Now, if 16 those changes are contributing to making 15 the code easier to handle, by you, and others, then 14 do them. Things like ensuring naming standards 13 are followed, refactor crufty code, etc. But 12 get a task for it, so that your project 11 manager can say "Yes, this is good, spend 10 2 hours on this and get back to me."

Commit 9 the changes when you're done with them. Don't 8 lop them together with whatever real task 7 you finished just before them, or the next 6 one, it will make merging bugfixes between 5 branches, code reviews, and just general 4 code browsing, hard to follow.

"Ok, so you 3 fixed bug 7711, and also changed about 100 2 other files. Nice, so what is actually the 1 bugfix here?"

Score: 4

I think when you’ve got a team of developers 11 working on the same code, the most important 10 thing is to agree a cosmetic style for code. So, your 9 first task is to try to get your entire 8 team to agree on a coding style.

Good luck.

Once 7 you’ve done that, commit cosmetic changes 6 as often as you want, to remind people to 5 stick to the style.

There’s a great section 4 in Code Complete about the merits of different 3 coding styles. If you can get your team 2 to read the section before your coding style 1 meeting, it might help to get you all out of the meeting alive focus the discussion.

Score: 3

Definitely commit them. If you commit them 6 along with real code changes and you have 5 to roll back those changes, then you lose 4 your cosmetic fixes.

Ideally, commits should 3 be like database transactions: a chunk of 2 related working code that can be rolled 1 back without affecting the rest of the system.

Score: 1

If the changes are to things which might 8 be in any way controversial (position of 7 brackets for example) then make sure you've 6 agreed a code style with the rest of your 5 team. Don't just change it to your own 4 preferred style then check it in. Otherwise 3 someone else might then change it back and 2 check their changes in, then you change 1 it back to your way...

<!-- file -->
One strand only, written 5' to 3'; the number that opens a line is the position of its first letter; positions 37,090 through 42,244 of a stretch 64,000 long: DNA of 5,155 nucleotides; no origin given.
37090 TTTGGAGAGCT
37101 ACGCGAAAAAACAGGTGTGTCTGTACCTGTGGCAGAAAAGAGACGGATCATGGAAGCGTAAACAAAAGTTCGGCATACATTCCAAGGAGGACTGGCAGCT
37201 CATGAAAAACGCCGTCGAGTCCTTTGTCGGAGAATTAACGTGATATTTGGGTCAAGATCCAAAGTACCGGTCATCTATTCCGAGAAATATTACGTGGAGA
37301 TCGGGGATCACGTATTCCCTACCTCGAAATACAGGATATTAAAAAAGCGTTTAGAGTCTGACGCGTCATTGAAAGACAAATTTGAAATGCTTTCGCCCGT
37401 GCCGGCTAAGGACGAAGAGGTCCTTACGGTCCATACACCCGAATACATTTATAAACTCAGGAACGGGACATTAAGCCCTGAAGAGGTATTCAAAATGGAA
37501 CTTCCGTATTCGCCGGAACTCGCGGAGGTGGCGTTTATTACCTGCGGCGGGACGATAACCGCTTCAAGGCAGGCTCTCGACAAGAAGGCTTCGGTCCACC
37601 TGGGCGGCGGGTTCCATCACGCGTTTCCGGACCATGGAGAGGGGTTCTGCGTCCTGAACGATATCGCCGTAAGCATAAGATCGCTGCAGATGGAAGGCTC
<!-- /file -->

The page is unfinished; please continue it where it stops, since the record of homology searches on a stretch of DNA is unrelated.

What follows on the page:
Score: 0

Are these "minor" things fixes? If yes, commit 2 them. If no, don't.

Really, it depends on 1 what you and your team consider important.

Score: 0

i like to commit often. Certainly any time 7 there's an appreciable change. It's easy 6 that way. If you start to compartmentalize 5 code snippets and try and commit some sooner 4 rather than later you will eventually forget 3 to commit something very important.

In short: Commit 2 often and ALWAYS document the change. When 1 there's a HUGE change, tag it.

Score: 0

Don't commit just for the sake of commiting. I 9 usually add those for the code I'm working 8 on. For example if I'm fixing a bug in method 7 A I make sure to also make all cosmetic 6 changes as well.

IMO you guys are missing 5 coding tools like PMD, JIndent, etc that 4 take care of this issues as you code. Some 3 IDE's like Netebeans show this "issues" as 2 warnings. So its not a random/personal change 1 is following standards.